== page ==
Secondary Data Sources
Secondary data is data collected by any party other than the researcher, including administrative data from programs, geodata from specialized sources, and census or other population data from governments. Secondary data provides important context for any investigation, and in some cases (such as administrative program data) it is the only source which covers the full population needed to conduct a research project.
Impact Evaluations rely on many different sources of secondary data, such as: administrative, geospatial, sensors, telecomms, and crowd-sourcing. An important step in designing an impact evaluation is to evaluate what data sources are best suited (and which are available, given the context).
Administrative data includes all data collected through existing government Ministries, programs and projects. It is a potentially rich source of data for an impact evaluation. Key challenges are: data is in paper format only (needs to be digitized), restricted access, lack of numeric identifier (or lack of common identifier with other key datasets).
National Survey Data
Existing survey data may be of use depending on the sampling frame for the impact evaluation, level of representativity of the existing data, and availability of disaggregated data. National Statistics Office typically collect a wide array of nationally-representative data, such as Living Standards Measurement Surveys and censuses. International survey efforts such as the Demographic and Health Surveys  and Enterprise Surveys  are also good sources.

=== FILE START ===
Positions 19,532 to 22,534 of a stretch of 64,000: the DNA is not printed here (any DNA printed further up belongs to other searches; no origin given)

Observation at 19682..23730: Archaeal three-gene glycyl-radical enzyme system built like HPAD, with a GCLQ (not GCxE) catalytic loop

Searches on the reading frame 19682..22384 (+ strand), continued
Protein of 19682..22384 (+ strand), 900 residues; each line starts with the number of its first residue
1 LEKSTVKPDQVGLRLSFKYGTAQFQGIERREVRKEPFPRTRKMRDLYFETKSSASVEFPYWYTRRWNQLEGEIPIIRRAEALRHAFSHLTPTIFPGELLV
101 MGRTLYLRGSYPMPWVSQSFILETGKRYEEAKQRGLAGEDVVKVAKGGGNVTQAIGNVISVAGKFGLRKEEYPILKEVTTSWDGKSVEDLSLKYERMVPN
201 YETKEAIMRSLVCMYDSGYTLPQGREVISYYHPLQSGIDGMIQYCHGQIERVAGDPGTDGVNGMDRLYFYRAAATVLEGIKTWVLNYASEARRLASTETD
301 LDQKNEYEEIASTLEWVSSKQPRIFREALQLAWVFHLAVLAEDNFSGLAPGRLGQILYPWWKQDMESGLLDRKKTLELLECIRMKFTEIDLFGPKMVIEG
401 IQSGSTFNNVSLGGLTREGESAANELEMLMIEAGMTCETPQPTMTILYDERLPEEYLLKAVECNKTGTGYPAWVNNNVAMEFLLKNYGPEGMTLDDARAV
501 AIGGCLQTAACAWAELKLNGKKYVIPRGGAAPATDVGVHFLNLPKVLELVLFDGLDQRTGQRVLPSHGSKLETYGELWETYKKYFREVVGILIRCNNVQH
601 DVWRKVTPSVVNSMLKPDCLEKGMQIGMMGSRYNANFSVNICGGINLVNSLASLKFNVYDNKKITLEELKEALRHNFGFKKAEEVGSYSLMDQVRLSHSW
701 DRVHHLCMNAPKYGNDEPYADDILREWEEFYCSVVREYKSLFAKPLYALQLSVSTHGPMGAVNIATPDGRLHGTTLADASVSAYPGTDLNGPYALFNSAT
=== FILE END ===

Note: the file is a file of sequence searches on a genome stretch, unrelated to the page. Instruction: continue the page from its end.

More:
This includes data from traditional satellites, micro- and nano-satellites, and unaccompanied aerial vehicles (UAVs, e.g. drones).
This includes all data collected by sensors, and through the Internet of Things (IoT).
This includes call detail records, social media data, web scraping.
This includes all data collected by crowd-sourcing, often through social media or mobile apps.
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This article is part of the topic Secondary Data Sources